Policy engagement through the project contributed to the development of Rwanda Agroforestry Strategy and Action Plan (2018–2027) and the formation of a sustainable grazing platform in Ethiopia. In Uganda, CIFOR-ICRAF together with other stakeholders contributed towards the review of the existing national agroforestry strategy.

The project also identified country-specific tree value chains (timber, fruit and fodder) and associated financing options, offering insights to relevant stakeholders including private sector and local communities keen on commercializing the value chains. Capacity-strengthening efforts directly improved business skills among 200 traders and businesses – of whom 30% were women.

Over 10,000 beneficiaries, including women and youth, participated in agroforestry trainings and demonstrations, which – combined with improved supply of high-quality tree planting material – have spurred tree-based enterprises that are improving incomes, food and nutrition for households.

Another highlight is the development of an innovative agroforestry curriculum guide for tertiary academic institutions for upgrading of agroforestry training in the East Africa region, based on a comprehensive assessment of agroforestry curricula and extension training in higher learning institutions in the region. Eight PhD and two MSc students were supported by the project.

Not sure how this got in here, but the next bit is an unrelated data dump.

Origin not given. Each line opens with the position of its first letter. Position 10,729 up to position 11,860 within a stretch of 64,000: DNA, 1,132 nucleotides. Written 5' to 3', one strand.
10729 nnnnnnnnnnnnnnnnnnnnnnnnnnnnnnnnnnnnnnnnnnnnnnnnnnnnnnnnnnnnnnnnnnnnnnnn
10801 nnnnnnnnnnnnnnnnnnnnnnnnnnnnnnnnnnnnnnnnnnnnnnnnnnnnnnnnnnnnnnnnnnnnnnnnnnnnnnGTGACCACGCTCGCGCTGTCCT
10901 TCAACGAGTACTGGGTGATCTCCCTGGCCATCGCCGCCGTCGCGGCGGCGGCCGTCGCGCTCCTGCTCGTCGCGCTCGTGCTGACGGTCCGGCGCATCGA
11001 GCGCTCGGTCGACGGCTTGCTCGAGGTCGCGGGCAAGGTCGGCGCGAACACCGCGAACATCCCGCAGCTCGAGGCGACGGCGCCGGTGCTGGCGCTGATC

Key tools were among the project’s over 100 scientific outputs, including the APSIM Next Generation model and the ‘Interactive Suitable Tree Species Selection and Management Tool’ for Ethiopia, Rwanda and Uganda, which promotes tree diversity on farm and in landscapes, including useful exotic tree species not captured by existing vegetation maps.

Finally, T4FS-2 gained recognition/accreditation in Uganda by the Queen’s Commonwealth Canopy (QCC) initiative.


Funding partner: Australian Centre for International Agricultural Research (ACIAR)

“The project has demonstrated that involving farmers in research promotes cross-learning and helps to determine sustainable and profitable options that match their specific contexts and needs while providing maximum returns. This motivates them to continue and adapt the technologies.”

Catherine Muthuri

CIFOR-ICRAF County Director for Kenya and Regional Convener for East Africa

Harnessing the power of forests, trees and agroforestry


In 2021, as the Covid-19 pandemic started to turn a corner and new hope sprang from the launch of global initiatives on restoration and land use, CIFOR-ICRAF completed a successful three-year merger process, finishing the year with a project pipeline of USD 430 million and fully harmonized management, research and regional processes.

This report highlights some of our solutions to five global challenges: deforestation and biodiversity loss, climate change, dysfunctional food systems, unsustainable supply and value chains, and inequality. Achievements include informing national policies in Peru and Viet Nam, applying new technologies in the Congo Basin and India, and co-creating solutions with partners and communities in Indonesia and Cameroon – all while integrating considerations of the rights of women, Indigenous Peoples and local communities.

The Global Landscapes Forum (GLF) has reached over one billion people. The CGIAR Research Program on Forests, Trees and Agroforestry (FTA) wrapped up 10 years of impact. And Resilient Landscapes is fast becoming a nexus between science, business and finance, with projects starting in Papua New Guinea, Serbia and Brazil.

With the momentum of a combined 70 years’ experience, CIFOR-ICRAF is forging ahead with its valued partners, finding new ways to harness the transformative power of forests, trees and agroforestry for a more resilient future.